To the Editor.—Dr. Stickler's continuing contributions (Stickler, G.B., et al, Treatment of Acute Otitis Media in Children: IV. A Fourth Clinical Trial, Amer J Dis Child114:123-130, 1967) are very valuable to practicing physicians—generalists, otolaryngologists, and pediatricians alike.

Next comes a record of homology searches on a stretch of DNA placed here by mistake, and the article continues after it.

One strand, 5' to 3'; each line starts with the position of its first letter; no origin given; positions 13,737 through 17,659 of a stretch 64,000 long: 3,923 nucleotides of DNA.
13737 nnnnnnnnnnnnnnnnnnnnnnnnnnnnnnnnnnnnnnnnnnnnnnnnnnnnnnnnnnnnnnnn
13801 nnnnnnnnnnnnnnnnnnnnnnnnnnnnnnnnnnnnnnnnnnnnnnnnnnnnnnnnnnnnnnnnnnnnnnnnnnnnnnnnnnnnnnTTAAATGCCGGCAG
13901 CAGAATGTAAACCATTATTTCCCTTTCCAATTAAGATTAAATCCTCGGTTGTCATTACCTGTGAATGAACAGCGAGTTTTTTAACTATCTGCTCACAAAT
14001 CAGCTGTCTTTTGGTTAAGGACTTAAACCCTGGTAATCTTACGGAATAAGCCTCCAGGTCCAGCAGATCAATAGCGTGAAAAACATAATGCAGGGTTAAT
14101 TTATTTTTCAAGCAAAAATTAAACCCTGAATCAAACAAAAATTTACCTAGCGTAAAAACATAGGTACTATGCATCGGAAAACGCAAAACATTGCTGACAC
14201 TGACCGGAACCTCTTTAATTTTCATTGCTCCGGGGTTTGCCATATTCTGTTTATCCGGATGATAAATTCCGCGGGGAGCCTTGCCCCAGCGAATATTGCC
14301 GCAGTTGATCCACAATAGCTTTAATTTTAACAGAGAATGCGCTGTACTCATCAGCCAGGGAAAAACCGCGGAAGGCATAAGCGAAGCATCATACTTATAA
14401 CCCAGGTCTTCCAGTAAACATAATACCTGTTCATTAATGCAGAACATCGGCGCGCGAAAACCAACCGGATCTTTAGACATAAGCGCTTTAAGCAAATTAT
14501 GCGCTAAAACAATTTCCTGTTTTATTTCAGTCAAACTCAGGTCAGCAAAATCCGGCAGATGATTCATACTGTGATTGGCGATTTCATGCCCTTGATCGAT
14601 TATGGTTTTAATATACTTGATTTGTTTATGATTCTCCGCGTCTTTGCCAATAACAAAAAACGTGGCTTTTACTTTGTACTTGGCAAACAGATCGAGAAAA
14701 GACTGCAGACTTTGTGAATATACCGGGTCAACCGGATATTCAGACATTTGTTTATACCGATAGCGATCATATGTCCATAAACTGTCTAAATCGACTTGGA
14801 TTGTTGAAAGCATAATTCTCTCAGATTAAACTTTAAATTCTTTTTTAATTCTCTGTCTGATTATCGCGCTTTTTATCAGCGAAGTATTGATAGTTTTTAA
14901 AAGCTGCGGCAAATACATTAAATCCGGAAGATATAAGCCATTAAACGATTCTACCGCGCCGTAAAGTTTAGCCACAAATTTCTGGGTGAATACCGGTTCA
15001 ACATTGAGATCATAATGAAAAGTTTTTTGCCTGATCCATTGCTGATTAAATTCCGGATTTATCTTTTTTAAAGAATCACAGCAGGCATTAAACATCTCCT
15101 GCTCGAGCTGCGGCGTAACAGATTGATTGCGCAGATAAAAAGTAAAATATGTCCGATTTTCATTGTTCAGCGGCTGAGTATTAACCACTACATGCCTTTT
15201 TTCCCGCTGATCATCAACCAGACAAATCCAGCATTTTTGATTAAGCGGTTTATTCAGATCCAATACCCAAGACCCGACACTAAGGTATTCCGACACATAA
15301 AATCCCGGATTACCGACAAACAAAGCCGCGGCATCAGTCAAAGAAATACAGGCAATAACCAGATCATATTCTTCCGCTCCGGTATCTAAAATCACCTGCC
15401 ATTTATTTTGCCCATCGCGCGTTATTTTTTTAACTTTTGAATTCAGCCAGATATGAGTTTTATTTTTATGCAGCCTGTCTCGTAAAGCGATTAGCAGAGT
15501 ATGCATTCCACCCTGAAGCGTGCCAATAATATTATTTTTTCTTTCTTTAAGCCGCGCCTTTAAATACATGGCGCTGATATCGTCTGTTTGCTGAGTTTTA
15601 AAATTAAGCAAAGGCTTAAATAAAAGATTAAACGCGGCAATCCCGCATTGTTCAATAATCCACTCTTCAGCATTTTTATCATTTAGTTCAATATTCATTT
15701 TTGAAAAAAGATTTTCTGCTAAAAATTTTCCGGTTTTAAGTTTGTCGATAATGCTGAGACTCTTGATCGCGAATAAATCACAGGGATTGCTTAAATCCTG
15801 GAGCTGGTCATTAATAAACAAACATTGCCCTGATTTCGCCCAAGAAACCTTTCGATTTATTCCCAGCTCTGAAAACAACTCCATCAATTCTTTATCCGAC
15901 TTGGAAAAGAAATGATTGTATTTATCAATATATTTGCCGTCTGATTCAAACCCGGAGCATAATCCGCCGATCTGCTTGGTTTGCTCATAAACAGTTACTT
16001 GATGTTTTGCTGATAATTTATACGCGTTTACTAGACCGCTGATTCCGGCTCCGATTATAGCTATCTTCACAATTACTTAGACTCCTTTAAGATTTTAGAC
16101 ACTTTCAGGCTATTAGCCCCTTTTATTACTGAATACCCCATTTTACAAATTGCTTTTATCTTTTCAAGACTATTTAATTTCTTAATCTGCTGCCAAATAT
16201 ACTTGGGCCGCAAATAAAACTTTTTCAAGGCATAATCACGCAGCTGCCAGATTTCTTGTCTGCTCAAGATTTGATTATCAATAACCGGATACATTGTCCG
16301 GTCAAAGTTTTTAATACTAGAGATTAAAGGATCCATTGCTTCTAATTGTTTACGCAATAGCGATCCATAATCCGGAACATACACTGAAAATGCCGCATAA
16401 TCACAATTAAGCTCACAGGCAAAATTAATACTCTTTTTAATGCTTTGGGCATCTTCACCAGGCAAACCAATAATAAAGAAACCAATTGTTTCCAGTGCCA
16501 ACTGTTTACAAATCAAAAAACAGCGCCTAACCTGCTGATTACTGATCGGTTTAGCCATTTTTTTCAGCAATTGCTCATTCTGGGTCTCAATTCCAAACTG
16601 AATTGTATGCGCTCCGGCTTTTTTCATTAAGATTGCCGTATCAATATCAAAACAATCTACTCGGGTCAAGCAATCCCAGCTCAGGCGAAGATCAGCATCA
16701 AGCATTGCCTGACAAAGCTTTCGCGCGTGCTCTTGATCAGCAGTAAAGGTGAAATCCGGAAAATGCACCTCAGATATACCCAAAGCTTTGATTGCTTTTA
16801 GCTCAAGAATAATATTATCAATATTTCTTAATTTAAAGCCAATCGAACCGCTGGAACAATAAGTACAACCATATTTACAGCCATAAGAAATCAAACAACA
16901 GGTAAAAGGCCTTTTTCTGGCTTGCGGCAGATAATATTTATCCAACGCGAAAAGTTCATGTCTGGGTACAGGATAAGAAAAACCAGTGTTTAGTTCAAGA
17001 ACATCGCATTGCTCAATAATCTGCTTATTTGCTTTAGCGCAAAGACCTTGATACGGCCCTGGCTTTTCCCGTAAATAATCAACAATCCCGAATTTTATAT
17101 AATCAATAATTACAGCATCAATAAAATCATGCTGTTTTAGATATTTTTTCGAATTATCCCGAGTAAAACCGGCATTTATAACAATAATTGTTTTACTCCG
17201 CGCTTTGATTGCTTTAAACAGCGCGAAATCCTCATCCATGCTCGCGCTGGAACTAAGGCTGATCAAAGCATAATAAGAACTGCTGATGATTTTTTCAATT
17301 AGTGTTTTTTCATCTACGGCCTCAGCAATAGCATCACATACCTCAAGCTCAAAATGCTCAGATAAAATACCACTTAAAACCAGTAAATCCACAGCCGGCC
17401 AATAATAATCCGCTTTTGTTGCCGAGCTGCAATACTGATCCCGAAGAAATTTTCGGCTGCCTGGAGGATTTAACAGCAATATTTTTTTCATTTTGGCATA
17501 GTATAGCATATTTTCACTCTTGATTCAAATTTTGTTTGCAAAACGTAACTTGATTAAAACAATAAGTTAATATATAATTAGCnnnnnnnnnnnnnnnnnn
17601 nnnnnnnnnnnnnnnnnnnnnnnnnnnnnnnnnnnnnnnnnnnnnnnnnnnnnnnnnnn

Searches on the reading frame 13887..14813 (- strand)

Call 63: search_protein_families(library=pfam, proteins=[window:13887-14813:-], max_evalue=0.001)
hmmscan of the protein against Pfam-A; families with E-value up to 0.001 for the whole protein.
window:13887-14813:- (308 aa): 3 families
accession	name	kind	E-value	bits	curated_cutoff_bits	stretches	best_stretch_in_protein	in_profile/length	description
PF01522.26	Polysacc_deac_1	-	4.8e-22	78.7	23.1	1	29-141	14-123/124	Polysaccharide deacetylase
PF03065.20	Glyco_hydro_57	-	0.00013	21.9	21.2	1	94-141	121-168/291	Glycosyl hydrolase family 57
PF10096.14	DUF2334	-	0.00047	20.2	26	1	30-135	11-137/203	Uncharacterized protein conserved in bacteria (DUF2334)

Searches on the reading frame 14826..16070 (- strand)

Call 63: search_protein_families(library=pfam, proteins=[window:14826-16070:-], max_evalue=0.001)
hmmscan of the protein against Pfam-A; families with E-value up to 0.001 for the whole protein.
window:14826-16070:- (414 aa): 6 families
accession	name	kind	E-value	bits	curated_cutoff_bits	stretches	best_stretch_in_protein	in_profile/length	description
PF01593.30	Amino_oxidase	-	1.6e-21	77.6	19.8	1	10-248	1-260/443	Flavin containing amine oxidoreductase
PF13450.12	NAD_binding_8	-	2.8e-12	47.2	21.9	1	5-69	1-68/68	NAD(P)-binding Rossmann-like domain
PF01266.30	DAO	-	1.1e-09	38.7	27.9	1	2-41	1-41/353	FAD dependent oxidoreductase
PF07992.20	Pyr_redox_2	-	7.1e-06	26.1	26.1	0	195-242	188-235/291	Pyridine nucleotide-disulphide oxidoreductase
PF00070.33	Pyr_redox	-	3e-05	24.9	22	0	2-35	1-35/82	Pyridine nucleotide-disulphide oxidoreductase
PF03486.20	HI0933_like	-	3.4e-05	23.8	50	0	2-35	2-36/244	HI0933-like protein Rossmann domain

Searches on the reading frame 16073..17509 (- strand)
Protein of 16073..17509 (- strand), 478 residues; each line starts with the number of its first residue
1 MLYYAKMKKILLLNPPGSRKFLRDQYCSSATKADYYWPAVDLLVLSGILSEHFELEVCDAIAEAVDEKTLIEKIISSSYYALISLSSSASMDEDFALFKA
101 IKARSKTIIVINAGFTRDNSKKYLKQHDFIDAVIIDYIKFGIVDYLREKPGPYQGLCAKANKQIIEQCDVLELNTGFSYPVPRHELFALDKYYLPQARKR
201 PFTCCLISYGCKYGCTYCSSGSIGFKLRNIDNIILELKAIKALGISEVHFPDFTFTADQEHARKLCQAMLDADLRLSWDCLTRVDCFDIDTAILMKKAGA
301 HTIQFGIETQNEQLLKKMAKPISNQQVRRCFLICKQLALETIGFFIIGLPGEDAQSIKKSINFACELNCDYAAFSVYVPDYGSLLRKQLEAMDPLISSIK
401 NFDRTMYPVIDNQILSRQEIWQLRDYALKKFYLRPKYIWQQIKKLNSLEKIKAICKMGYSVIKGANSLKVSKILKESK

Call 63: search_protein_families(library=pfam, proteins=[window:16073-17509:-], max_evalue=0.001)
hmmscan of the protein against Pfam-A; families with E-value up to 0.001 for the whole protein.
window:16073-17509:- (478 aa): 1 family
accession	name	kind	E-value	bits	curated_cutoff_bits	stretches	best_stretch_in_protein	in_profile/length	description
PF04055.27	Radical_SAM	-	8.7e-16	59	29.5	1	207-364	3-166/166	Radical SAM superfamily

In actual practice and in the clinical instruction of medical students and house officers, I have found considerable confusion over the physical criteria to be used for the diagnosis of acute otitis media. Dr. Stickler in all his articles has used redness, bulging, changes in the light reflex, and perforation of the drum. While redness and changes in the light reflex certainly do occur early in otitis media, they can also be caused by crying (as Dr. Stickler mentions), fever, and the edema of the mucosa of the middle ear and eustachian tube which accompanies a viral upper respiratory tract infection, without necessarily signifying viral or bacterial invasion of the